was down considerably in 2008, especially since the company gave up a quest of Circuit City. Movie
Gallery, which owned the Hollywood Video brand, closed up shop earlier this year. Countless small
video chains and mom-and-pop stores have given up the ghost already.
21. Dial-up Internet Access
Dial-up connections have fallen from 40% in 2001 to 10% in 2008. The combination of an
infrastructure to accommodate affordable high speed Internet connections and the disappearing
home phone have all but pounded the final nail in the coffin of dial-up Internet access.
20. Phone Landlines
According to a survey from the National Center for Health Statistics, at the end of 2007, nearly
one in six homes was cell-only and, of those homes that had landlines, one in eight only received
calls on their cells.
19. Chesapeake Bay Blue Crabs
Maryland's icon, the blue crab, has been fading away in Chesapeake Bay. In 2007, Maryland saw
the lowest harvest (22 million pounds) since 1945. Just four decades ago the bay produced 96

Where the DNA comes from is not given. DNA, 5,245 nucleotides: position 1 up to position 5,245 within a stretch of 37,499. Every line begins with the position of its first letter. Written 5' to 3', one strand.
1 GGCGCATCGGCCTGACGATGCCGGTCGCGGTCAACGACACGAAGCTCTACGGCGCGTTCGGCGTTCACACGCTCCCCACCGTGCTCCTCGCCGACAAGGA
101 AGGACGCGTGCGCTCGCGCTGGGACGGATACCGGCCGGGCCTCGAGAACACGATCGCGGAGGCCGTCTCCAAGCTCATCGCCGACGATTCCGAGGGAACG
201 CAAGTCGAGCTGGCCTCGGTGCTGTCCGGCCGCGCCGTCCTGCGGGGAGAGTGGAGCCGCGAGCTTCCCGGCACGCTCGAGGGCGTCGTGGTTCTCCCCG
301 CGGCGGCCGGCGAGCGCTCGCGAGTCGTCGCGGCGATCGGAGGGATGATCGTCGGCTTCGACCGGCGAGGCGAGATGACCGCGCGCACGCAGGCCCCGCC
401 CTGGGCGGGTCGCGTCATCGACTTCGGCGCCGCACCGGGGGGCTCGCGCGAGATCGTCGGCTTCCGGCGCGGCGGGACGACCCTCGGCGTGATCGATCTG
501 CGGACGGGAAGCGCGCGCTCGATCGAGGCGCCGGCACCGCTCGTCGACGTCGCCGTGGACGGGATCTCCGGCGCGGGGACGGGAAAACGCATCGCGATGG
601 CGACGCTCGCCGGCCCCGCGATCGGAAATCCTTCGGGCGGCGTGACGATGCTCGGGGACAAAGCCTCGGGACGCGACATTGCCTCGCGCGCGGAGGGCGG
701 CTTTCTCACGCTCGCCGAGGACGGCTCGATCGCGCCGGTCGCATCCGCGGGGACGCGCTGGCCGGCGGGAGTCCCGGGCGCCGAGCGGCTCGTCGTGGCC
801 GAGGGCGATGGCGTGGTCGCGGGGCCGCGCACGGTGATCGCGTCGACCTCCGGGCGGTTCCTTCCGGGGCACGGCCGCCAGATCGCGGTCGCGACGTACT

million pounds. The population is down 70% since 1990, when they first did a formal count. There
are only about 120 million crabs in the bay and they think they need 200 million for a sustainable
population. Overfishing, pollution, invasive species and global warming get the blame.
For the better part of three decades, the VCR was a best-seller and staple in every American
household until being completely decimated by the DVD, and now the Digital Video Recorder
(DVR). In fact, the only remnants of the VHS age at your local Wal-Mart or Radio Shack are
blank VHS tapes these days. Pre-recorded VHS tapes are largely gone and VHS decks are